By Richard Hellesen; Directed by Mark Ramont
March through July 2015
Learn about Lincoln’s assassination from two men who were there. This 35-minute play at Ford’s Theatre explores the key facts of the assassination while capturing the emotions of that fateful night in 1865, as told through the eyewitness accounts of actor Harry Hawk and Ford’s Theatre co-owner Harry Ford, among others. As they reconstruct the sequence of events, they grapple with the question: Could John Wilkes Booth have been stopped? One Destiny was honored with The Washington Post Award for Innovative Leadership in the Theatre Community in 2011, and celebrates its 700th performance in June 2014. Spring 2015 performance dates and times to be announced.
History on Foot Walking Tours:
Investigation: Detective McDevitt
By Richard Hellesen; Directed by Mark Ramont
March through October
Join Detective McDevitt as he re-visits and re-examines the sites and clues surrounding the assassination of our nation’s 16th president. This outdoor tour lasts approximately two hours and makes at least eight stops. The distance walked is 1.6 miles from outside of Ford’s Theatre to the White House. Please wear comfortable shoes. Virtual McDevitt tours and Virtual Field Trips to Ford’s Theatre are also available using IP-based video conferencing. Email firstname.lastname@example.org for more information.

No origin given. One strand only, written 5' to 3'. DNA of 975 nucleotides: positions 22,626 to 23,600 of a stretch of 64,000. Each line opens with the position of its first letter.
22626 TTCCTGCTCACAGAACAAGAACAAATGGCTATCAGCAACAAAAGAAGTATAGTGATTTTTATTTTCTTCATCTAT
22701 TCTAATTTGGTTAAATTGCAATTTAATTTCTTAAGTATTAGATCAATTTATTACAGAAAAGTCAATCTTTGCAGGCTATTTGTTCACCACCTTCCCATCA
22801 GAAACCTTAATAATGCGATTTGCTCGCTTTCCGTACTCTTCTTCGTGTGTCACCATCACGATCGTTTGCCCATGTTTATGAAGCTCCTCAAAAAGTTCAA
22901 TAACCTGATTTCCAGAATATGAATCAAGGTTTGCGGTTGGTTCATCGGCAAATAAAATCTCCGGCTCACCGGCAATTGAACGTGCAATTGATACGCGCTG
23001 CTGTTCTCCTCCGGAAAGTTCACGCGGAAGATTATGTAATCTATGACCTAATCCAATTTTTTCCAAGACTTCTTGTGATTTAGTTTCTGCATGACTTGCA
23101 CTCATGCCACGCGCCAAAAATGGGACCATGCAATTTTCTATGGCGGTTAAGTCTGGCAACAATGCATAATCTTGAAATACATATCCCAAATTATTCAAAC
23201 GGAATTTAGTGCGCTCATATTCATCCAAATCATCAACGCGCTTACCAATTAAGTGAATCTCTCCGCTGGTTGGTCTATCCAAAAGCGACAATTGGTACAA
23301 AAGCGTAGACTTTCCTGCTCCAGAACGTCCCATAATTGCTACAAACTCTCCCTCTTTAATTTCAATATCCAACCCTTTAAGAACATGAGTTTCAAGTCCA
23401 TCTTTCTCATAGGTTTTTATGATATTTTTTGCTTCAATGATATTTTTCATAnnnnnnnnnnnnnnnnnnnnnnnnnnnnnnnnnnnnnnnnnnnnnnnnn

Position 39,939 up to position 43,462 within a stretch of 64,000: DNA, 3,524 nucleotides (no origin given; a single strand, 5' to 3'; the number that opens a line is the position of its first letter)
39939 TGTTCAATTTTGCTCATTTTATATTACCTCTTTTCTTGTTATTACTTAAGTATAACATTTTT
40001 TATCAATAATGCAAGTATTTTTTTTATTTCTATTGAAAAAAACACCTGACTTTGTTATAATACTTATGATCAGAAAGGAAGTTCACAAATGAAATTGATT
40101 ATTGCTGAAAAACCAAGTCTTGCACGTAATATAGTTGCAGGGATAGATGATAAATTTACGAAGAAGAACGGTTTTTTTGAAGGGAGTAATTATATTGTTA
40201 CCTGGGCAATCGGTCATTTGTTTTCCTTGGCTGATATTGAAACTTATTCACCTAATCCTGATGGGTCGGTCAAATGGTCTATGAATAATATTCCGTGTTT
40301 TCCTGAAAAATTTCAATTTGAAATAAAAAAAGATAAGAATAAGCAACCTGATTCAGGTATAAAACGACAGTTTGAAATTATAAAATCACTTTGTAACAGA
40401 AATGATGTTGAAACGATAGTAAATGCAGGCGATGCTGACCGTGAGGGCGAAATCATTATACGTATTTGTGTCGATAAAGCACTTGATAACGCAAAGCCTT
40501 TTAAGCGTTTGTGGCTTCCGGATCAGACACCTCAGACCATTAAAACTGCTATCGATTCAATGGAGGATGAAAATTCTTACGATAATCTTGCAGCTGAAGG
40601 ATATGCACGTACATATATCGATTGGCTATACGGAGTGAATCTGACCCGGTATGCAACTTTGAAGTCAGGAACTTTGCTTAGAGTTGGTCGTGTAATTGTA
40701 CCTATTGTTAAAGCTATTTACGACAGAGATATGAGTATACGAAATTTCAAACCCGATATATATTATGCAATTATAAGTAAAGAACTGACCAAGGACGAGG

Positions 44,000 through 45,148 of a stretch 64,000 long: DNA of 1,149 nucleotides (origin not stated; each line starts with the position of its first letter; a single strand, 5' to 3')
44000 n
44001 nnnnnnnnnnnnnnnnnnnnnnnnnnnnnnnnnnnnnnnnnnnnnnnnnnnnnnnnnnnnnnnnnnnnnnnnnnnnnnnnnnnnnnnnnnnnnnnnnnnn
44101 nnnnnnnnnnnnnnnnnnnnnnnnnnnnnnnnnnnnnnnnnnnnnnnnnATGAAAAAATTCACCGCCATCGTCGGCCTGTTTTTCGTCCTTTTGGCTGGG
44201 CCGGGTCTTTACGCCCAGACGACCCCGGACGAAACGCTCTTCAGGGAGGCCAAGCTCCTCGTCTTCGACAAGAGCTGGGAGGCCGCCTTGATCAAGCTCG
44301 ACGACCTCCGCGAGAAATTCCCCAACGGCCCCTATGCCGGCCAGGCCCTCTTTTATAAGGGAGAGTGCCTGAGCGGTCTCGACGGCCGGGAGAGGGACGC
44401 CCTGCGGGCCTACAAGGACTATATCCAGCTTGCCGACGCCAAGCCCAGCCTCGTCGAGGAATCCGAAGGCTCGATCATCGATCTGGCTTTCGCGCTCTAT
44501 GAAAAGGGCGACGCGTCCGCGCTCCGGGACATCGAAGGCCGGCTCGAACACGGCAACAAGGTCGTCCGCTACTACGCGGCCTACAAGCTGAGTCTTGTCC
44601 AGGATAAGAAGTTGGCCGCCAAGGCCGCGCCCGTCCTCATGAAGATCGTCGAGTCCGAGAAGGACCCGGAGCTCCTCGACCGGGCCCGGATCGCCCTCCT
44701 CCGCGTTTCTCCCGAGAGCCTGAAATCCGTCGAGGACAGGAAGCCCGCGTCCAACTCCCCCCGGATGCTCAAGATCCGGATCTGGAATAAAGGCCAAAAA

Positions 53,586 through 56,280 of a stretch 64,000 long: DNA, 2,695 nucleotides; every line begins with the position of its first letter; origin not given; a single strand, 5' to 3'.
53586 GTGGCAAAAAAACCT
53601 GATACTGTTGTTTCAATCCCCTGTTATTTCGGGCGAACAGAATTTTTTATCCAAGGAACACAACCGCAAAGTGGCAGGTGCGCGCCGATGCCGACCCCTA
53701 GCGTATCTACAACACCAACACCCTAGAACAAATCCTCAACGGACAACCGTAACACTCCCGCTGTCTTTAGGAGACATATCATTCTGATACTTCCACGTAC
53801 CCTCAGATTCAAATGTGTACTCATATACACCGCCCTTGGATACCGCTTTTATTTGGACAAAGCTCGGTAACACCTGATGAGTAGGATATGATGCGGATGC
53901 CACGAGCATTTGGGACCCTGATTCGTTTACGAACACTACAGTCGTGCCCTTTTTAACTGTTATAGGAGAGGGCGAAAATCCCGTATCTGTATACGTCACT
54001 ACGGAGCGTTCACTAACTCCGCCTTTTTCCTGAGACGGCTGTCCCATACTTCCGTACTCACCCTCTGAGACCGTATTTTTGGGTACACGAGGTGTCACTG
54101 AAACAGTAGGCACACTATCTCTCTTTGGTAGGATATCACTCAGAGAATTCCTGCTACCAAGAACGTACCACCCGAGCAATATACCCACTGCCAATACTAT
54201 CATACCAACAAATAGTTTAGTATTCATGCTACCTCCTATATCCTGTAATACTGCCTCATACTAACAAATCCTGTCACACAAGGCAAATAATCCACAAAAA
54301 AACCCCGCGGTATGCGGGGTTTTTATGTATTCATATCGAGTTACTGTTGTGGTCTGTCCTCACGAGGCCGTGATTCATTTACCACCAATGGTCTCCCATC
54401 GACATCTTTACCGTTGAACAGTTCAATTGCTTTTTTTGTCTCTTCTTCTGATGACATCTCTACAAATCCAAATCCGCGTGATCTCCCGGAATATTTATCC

The Ford’s Theatre Society has commissioned the following playwrights to develop work for upcoming theatrical seasons at the historic theatre.
Playwright Jessica Dickey is creator of the acclaimed The Amish Project and Charles Ives Take Me Home. The New Yorker called her most recent play, Row After Row, about Civil War reenators, “funny, sad, deep and smart… beautifully written.” The New York Times hailed her as a “talent to watch,” praising her writing for its “freshness, economy, occasional cheeky vulgarity and poetic insight.” Twice nominated for the Susan Smith Blackburn prize, her plays have been developed and produced at Cherry Lane Theater, Manhattan Theatre Club, Playwrights Horizons, City Theatre, American Theater Company, The Wilma, New Harmony Project, Sewanee Writers Conference, People’s Light and Theater, and others.
Award-winning playwright Elaine Romero’s plays include Barrio Hollywood, Secret Things, Curanderas!, Serpents of the Clouds, Graveyard of Empires (Blue Ink Playwriting Award), The Fat-Free Chicana and the Snow Cap Queen, and her U.S./Mexican border trilogy Wetback, Mother of Exiles and Untitled. She also premiered Secret Things and These People in 2013. Romero’s work has been presented at the Goodman Theatre, Actors Theatre of Louisville, Alley Theatre, American Blues Theater, San Diego Repertory Theatre, and many others. Recent commissions include: Goodman Theatre, NNPN/Kitchen Dog Theater (Ponzi, Edgerton) and InterAct Theatre Company. Romero is a Resident Playwright at Chicago Dramatists, with works currently in development with the Goodman Playwrights Unit.